Presidential debate: The details (or lack thereof) of Romney's tax plan(Read article summary)
Mitt Romney presented what Rogers writes was a fair and responsible but unspecific tax plan in Wednesday's debate.
From Wednesday's debate (emphasis added toÂ NPR transcript):
MR. ROMNEY: Well, sure. Iâd like to clear up the record and go through it piece by piece. First of all,Â I donât have a $5 trillion tax cut.Â I donât have a tax cut of a scale that youâre talking about. My view is that we ought to provide tax relief to people in the middle class. ButÂ Iâm not going to reduce theÂ share of taxes paidÂ by high- income people...
âŚlook, Iâm not looking to cut massive taxes and to reduce the â the revenues going to the government. My âÂ my number one principle is thereâll be no tax cut that adds to the deficit.
I want to underline that â no tax cut that adds to the deficit. ButÂ I do want toÂ reduceÂ the burden being paid byÂ middle-income Americans.Â And I â and to do that that also means thatÂ IÂ cannot reduceÂ the burden paid byÂ high-income Americans.Â So any â any language to the contrary is simply not accurate.
First, Romney says he will have âno tax cut that adds to the deficit.âÂ How to reconcile this withÂ not raisingburdens on âmiddle-incomeâ Americans andÂ not reducingÂ burdens on âhigh-incomeâ Americansâgiven theÂ Tax Policy Centerâs analysisÂ of the kind of base broadening needed to support a 20% across the board reduction in marginal income tax rates (inÂ additionÂ to the proposed extension of the full complement of Bush tax cuts)Â andno increase in effective tax rates on capital income?
A few possibilities I see: (i) Romney is willing to back off the 20% figure for the marginal tax rate cuts; (ii) Romney is implicitly fiddling around with his definition of âmiddle incomeâ vs. âhigh incomeâ (consistent withMartin Feldsteinâs pointÂ that you might be able to avoid raising burdens on middle-income households as long as âmiddle-incomeâ ends at $100,000); and/or (iii) Romney is using âdynamic scoringâ assumptions that assume growth effects offset any âstaticâ revenue loss.Â Some combination of those three tradeoffs is being exploited here.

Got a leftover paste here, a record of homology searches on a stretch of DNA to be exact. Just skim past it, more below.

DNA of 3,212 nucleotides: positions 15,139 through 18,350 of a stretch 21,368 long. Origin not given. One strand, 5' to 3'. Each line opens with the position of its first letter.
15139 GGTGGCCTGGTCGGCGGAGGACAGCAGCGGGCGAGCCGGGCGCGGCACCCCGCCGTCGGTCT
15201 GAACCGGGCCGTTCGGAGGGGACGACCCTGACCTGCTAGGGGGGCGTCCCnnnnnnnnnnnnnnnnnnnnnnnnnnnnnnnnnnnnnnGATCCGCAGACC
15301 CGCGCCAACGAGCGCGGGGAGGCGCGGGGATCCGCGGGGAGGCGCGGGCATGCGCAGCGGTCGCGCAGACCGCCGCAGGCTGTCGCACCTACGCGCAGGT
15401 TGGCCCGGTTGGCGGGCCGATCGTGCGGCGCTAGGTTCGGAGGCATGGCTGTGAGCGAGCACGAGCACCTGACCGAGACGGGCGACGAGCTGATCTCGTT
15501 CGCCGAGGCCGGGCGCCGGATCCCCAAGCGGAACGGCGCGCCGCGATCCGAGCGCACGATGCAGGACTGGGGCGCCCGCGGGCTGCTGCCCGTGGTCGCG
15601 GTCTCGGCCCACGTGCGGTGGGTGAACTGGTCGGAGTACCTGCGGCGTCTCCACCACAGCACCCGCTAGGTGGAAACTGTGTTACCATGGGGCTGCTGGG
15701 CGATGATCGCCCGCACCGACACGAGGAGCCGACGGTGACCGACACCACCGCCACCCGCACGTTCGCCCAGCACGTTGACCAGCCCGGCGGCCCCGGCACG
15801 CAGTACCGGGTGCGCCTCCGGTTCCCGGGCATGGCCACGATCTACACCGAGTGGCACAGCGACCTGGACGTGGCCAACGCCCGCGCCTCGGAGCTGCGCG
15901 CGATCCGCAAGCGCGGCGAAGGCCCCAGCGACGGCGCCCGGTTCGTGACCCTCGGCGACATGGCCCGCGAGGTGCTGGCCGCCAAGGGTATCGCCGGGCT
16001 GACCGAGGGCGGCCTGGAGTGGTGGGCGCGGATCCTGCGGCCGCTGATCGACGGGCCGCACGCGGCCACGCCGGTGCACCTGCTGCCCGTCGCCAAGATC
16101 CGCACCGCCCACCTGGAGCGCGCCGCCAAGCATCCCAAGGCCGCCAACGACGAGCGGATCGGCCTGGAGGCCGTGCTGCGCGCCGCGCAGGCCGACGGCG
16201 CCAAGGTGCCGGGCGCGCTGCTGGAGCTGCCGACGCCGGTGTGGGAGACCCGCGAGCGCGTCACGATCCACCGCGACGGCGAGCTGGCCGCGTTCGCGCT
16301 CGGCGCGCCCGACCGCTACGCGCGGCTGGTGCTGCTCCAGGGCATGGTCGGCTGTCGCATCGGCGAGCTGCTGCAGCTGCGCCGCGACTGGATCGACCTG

Second, Romney says he is ânot going to reduce theÂ share of taxes paidÂ by high- income people.âÂ How to reconcile this with reducing marginal tax rates and keeping capital income tax expenditures out of the tax base?Â Well, two cautions here, noting what Romney is literally saying:
- If the Romney plan is actually revenue losing, then maintaining the high-income householdsâ share of a smaller overall tax burden would still imply a reduction in the progressivity of the income tax systemââprogressivityâ referring to the existing pattern of rising average tax burdens (taxes paid/income) at higher income levels.Â AÂ constantÂ share of aÂ shrinkingÂ progressive policy means the rich personâs burden, relative to his or her income, goes down more than it does for someone with lower income.Â The reference to âshares of taxes paidâ was a favorite way of talking about the (claimed âincreasedâ) progressivity of the Bush tax cuts by the Bush Administration.Â Given that a lot of the Romney advisers are the same people who created, promoted, and managed the Bush tax cuts (way back in 2001), the use of this statistic to advertise the âfairnessâ of the Romney plan is not at all surprising.
- Exactly who are the âhigh-income peopleâ in this category?Â (Go back to point (ii) above, regarding the deficit-neutrality claim.)Â As the Tax Policy Center pointed out inÂ their response to the Feldstein critique, if we change the definition of âhigh incomeâ to aboveÂ $100,000 instead of above $200,000 or $250,000, itâs much easier to keep the burdens of this much broader category of households constant (or higher), by paying for net tax cuts on those above $200,000, with net tax increases on those between $100,000 and $200,000.Â You can technically call that ânot a reductionâ in the tax burdens of (all) âhigh-income peopleâ (meaning the aggregate category of people with income above $100,000), but most of us wouldnât find that a sensible way to increase the âfairnessâ of the tax system.
So Romney was very effective in Wednesday nightâs debate at making his tax plan sound, contrary to the Presidentâs claims, both fiscally responsible and fair, but thatâs because he was just able to declare it without explaining the details.Â And the President coming back with the details of the TPC analysis didnât work as well as it did when he first touted the analysis two months ago in his campaign speeches and TV ads.Â (CNNâs real-time sentiment meter of their sample of Colorado undecided voters recorded that point in Obamaâs remarks as his lowest point in last nightâs debate, in fact.)Â And the debate moderator certainly didnât follow up with the questions I would have.Â Â